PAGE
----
To: "george murphy" <gmurphy@raex.com>; "iain.strachan2"
<iain.strachan2@ntlworld.com>
Cc: <asa@calvin.edu>; "John W Burgeson" <burgytwo@juno.com>
Sent: Friday, August 10, 2001 2:19 AM
Subject: Re: Wheel of God

> In response to Ian's note, George replied:
>
>
> > The possibilities you speak about may indeed have some value,
> > but it seems to me that they need to be approached in a tentative
> > fashion without commitment to a once-for-all grand mathematical scheme
> > for the whole Bible. Science has generally succeeded by proceeding from
> > local to global, not vice versa.
> > It is conceivable, of course, that such a grand scheme could be
> > correct, but when it is presented as a fait accompli to be defended
> > against attack rather than for possible correction, revision, &c, the
> > resulting conversation isn't likely to be very profitable. Perhaps that
> > wasn't the intention of "The Wheel of God" but that's the way it seemed
> > to me to be working out after a couple of exchanges.
>
> I agree that I gave that impression, and I recognize it as an unprofitable
> approach. I hope that it will not color all future interactions. My hope
> was, and is, to receive true criticism of my work, an online peer review,
if
> you will.
>
> Here's the deal: I am willing to utterly abandon any of my propositions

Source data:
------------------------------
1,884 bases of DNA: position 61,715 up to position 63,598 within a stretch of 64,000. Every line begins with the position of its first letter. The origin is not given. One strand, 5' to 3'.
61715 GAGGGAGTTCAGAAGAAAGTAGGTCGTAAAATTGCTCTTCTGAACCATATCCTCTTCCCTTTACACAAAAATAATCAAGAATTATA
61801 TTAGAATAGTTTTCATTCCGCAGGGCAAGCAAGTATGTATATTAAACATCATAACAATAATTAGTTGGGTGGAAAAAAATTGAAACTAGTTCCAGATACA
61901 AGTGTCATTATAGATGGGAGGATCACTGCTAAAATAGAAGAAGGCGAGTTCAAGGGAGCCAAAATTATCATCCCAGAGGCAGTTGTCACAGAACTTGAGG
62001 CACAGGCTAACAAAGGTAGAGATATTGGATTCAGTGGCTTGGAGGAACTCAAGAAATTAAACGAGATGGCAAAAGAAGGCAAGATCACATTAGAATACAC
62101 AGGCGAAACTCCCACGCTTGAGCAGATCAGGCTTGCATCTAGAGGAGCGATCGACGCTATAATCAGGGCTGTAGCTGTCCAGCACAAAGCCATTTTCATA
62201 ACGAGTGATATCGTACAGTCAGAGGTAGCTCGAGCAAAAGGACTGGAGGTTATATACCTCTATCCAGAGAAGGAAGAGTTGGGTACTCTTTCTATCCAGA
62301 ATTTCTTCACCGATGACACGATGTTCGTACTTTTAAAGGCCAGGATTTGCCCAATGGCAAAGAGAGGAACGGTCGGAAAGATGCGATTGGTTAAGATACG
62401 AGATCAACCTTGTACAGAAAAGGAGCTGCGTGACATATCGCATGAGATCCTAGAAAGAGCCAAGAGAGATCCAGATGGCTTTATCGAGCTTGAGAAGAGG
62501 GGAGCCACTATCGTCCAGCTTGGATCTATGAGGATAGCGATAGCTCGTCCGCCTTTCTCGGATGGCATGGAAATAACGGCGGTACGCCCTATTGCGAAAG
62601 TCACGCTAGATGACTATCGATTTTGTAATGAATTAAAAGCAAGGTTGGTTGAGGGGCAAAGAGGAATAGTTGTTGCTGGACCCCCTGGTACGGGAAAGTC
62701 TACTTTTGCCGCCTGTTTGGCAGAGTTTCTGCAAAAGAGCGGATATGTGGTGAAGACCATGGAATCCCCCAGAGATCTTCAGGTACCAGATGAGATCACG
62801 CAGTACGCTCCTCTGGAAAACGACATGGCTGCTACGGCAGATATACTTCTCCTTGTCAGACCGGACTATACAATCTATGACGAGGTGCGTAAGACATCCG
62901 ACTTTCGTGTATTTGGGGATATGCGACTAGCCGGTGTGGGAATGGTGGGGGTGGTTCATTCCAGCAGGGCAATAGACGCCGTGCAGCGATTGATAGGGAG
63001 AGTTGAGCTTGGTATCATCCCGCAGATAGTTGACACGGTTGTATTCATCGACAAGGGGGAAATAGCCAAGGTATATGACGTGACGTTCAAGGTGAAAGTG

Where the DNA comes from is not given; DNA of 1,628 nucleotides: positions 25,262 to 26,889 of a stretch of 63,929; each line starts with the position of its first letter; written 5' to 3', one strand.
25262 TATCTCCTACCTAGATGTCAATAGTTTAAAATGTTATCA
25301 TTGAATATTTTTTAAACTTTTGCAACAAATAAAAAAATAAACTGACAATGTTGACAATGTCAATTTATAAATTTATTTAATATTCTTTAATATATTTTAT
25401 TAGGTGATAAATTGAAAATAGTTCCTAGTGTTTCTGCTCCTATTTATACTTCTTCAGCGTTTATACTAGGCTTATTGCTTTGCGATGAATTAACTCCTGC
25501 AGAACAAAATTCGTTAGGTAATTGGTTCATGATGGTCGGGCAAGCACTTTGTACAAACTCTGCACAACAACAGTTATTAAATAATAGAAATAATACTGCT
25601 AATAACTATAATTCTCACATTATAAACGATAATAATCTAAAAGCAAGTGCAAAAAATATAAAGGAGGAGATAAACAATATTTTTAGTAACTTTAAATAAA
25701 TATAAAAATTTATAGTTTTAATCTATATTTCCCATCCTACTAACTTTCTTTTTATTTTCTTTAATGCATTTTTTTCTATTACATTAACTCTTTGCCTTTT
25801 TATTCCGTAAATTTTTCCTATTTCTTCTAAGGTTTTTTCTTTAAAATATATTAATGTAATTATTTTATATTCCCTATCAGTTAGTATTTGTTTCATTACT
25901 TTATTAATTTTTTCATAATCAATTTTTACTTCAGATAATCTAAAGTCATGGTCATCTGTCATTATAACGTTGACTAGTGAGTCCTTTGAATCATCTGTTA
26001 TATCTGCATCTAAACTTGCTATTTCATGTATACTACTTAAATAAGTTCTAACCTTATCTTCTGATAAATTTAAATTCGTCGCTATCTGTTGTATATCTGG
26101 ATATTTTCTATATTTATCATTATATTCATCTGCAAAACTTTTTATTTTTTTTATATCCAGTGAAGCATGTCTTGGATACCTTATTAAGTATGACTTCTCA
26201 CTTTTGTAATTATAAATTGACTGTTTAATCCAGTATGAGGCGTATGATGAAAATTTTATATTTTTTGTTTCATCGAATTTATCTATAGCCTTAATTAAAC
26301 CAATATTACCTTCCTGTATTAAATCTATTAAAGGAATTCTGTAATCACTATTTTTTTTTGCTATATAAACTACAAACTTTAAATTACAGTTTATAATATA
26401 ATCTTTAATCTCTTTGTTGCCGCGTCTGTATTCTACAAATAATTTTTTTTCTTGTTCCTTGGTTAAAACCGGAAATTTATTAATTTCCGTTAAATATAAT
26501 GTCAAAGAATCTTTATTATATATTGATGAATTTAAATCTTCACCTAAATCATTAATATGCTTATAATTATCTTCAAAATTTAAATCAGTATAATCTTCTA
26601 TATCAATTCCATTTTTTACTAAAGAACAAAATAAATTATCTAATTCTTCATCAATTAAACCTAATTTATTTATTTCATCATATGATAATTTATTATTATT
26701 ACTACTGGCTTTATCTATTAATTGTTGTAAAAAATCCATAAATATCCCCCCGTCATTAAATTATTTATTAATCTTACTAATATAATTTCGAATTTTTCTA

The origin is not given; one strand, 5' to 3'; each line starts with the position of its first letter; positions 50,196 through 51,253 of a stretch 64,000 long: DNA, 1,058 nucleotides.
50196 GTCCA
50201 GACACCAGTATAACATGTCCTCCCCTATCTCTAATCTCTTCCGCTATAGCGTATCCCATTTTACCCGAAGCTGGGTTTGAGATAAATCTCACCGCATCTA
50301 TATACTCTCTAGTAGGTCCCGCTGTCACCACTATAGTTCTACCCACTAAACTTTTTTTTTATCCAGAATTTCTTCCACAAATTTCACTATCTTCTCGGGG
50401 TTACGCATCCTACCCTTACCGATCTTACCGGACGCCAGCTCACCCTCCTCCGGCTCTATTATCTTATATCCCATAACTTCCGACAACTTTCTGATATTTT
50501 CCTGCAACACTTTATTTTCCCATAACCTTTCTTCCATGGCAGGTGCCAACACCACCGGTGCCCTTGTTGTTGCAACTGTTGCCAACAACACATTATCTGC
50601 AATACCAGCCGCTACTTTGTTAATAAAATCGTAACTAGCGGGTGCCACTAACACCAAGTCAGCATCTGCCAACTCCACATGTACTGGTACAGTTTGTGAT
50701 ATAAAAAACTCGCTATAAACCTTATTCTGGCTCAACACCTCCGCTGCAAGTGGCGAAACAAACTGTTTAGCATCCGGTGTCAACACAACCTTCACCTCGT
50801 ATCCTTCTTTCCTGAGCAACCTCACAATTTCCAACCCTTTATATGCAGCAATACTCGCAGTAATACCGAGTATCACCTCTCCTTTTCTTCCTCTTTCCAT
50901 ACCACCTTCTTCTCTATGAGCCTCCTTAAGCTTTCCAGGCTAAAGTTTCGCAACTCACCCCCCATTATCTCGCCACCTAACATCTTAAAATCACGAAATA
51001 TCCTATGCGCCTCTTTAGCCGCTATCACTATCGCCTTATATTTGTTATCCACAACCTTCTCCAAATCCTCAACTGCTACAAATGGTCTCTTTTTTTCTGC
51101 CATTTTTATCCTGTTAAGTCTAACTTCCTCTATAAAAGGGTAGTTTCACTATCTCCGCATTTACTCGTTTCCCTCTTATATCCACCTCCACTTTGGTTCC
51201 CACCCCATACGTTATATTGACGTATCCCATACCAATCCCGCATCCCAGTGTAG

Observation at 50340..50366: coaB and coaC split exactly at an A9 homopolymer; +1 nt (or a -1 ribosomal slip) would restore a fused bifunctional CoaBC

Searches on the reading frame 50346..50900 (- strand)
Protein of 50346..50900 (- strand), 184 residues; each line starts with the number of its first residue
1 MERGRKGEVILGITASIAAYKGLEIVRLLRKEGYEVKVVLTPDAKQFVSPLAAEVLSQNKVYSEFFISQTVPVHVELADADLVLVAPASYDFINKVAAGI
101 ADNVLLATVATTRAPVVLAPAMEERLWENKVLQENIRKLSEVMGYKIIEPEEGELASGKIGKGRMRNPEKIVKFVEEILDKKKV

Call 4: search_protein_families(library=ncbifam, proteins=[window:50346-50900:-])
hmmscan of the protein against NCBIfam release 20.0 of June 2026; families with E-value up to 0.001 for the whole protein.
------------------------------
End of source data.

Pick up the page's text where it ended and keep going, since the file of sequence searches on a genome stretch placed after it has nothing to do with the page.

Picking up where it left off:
that
> can be objectively demonstrated to be false or intellectually untenable. I
> crave intelligent criticism, and I give my word that I will publish a
> prominant retraction *on my site* of anything that can be objectively
> demonstrated to to be in error. I don't have all the answers, no matter
how
> much I may seem to act like I do.
>
> Of course, as the champion of the Wheel of God, it must be understood that
> in my heart and soul, it is a fait accompli. The process by which I came
to
> this knowledge left no possible alternative. I discovered the Wheel in
1995,
> but did not recognize the symmetric structure of the seven canonical
> divisions until 2000. Imagine the kind of impact that had on my mind. Here
> was a structure I studied for five years, and then all in one day this
> incredibly beautiful symmetry just appeared before my eyes! It was one of
my
> greatest "Omega minus" epiphanies.
>
> Please understand I am not seeking to re-engage in debate. But I am open
to
> further mutually respectful exchange of ideas.
>
> B'Shem EL Elyon,
>
> Richard
> www.BibleWheel.com
>